Walking Dead – the New Little House on the Prairie?

I remember reading “Night” by Elie Wiesel around the same time our eldest daughter was expecting their first child. If you haven’t read it, you should.

Had I known how disturbing the book was I probably would have set it aside for another season. The reason being, there is a chapter that describes Jewish babies being murdered. That being said the Holocaust happened, and I wanted to remember for those who lost their lives. I wanted to read it, so I could be a better person. I whispered a prayer of gratitude, that the world in which I lived was not in the grips of evil as it was then, or is it?

When we brought our babies home from the hospital I was in awe, at the overwhelming privilege of nurturing a new life, but mostly I was in awe with God, and why he would entrust us to such a sacred opportunity.

As our vehicle got closer and closer to our children’s home, I tried to imagine what it was going to be like when I looked into my grand-daughter’s eyes for the first time, and when she looked back at me. Nothing can prepare you for what takes place. It’s like the beginning of time starting all over again inside of you, and it swells, and swells until you think you might explode into a new universe. And in some ways that is exactly what happens. Not even the stars look the same.

Today I wonder why we’re doing all we can to snuff life out? Have we progressed since the holocaust, or are we getting better at justifying death?

We weep with families who have lost loved ones in shooting rampages across America. A few days go by, and we go to the movies and watch our heroes shoot up the screen, and tell ourselves we are in no way applauding violence.

We weep, on a cold Monday morning, driving to work as we hear the news about those who have lost loved ones in wars outside our borders. After work we tromp down to the television, and tune into more war, only in the form of a cop show, or a navy seal drama, and our sensitive souls are fed what exactly?

We’ve gotten so use to justifying the story, and the spilled blood that we don’t see the person anymore. Reality and pretend are no longer blurred, they share the same time slot. “Walking Dead” in the near future will be the new “Little House on the Prairie” -guaranteed.

At some point in time something has got to change, and we can start by talking about it.

 

 

 

 

 

 

 

 

 

A Red Ribbon Rising Up and Wrapping ‘Round the Penitent Man – The Robe

I don’t know the exact moment, when the revelation occurred, but to be aware of this truth everyday is life changing.

You could say I am a visual person. When I heard the song “The Robe” sung by Wes King, years ago, I was given a visual, and a new understanding of what Christ did for me on the cross.

If you are an unbeliever, and aren’t sure you want to read this, hang in there, it’s very cool. And for believers, it is an awesome truth to celebrate.

When Christ died he shed his blood, he died in our place. Often times you might hear expressions like “we’re covered in his blood”, “we’re clothed in His righteousness”.

Isaiah 61:10 tells us “I delight greatly in the LORD; my soul rejoices in my God. For he has clothed me with garments of salvation and arrayed me in a robe of his righteousness, as a bridegroom adorns his head like a priest, and as a bride adorns herself with her jewels.”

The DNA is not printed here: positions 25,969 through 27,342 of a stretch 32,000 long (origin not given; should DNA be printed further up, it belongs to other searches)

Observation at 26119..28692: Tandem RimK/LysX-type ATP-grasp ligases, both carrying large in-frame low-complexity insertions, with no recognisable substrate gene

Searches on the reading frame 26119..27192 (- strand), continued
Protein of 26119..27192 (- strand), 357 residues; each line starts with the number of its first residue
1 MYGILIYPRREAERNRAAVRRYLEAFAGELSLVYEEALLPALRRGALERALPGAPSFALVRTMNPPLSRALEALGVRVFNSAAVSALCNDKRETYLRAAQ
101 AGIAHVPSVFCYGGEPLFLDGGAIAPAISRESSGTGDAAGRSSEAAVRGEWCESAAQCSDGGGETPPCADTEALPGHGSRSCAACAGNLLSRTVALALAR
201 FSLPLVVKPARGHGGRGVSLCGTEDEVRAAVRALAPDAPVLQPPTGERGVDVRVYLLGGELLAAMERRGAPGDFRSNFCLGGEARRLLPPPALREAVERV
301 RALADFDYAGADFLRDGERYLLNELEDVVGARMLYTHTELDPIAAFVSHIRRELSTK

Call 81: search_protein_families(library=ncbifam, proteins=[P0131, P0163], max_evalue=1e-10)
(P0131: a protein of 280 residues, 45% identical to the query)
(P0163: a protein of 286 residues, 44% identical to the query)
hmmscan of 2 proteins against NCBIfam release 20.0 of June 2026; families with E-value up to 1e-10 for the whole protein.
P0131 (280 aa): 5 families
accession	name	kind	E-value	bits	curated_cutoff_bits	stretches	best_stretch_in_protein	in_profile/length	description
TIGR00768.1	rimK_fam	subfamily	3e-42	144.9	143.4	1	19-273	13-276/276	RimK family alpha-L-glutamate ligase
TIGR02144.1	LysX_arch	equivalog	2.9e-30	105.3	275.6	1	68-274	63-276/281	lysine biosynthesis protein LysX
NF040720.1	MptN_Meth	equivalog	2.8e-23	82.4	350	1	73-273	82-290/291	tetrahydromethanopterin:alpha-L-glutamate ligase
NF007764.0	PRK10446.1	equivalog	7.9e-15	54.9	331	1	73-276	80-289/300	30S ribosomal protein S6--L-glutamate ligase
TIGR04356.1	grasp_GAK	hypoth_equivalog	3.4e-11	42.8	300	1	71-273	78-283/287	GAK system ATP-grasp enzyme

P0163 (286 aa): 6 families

Before Christ we were separated from God because of sin. When Christ died on the cross, his act of sacrifice, his blood, covered those who chose to believe.

When God looks at someone who has accepted Christ as their Savior, he sees someone who is righteous, someone covered in the robe of righteousness, someone he is no longer separated from. We can approach God and talk to him anytime, because of what Christ did. We are his children, we are his bride. We belong to him, and He is our Bridegroom and King.

When I heard the lyrics below I could see Christ’s precious blood flowing from his hands and side, forming a red ribbon, rising up and weaving, and wrapping ’round the penitent man.

The Robe

Anyone whose heart is cold and lonely
Anyone who can’t believe
Anyone whose hands are worn and empty
Come as you are

Anyone whose feet are tired of walking
And even lost their will to run
There is a place of rest for your aching soul
Come as you are

For the robe is of God
That will clothe your nakedness
And the robe is His grace
It’s all you need
Come as you are

Anyone who feels that they’re unworthy
Anyone whose just afraid
Come sinner, come and receive His mercy
Come as you are

©Wes King

The Robe music video

As Wes puts it, the robe will “clothe our nakedness.” This gives me a picture of my loneliness, my emptiness and shame before I chose to believe, before I was clothed in his righteousness.

Wes continues, “the robe is His grace, and it’s all you need, come as you are.” He fashioned this robe for us not because of anything we did, but because of his love for us. We don’t deserve it, but he extends this robe to us anyway. Once we choose to accept it, reach out and take it and put him on, we are forgiven. We are at peace, we hear our purpose and meaning whispered on the wind of the Holy Spirit. There is joy!

How many believers today truly grasp that Christ is all we need?

I love how Paul tells us in Romans 13:14, that we are to “clothe ourselves with the Lord Jesus Christ, and do not think about how to gratify the desires of the flesh.”

Believer, when you wake up today, put on that robe. When you fall or stumble, remember you are covered. Repent and press on, in your royal robe of righteousness.

And those of you who are choosing to believe just now – He is all you will ever need from here on. Find a fellow believer who can read and study the Bible with you.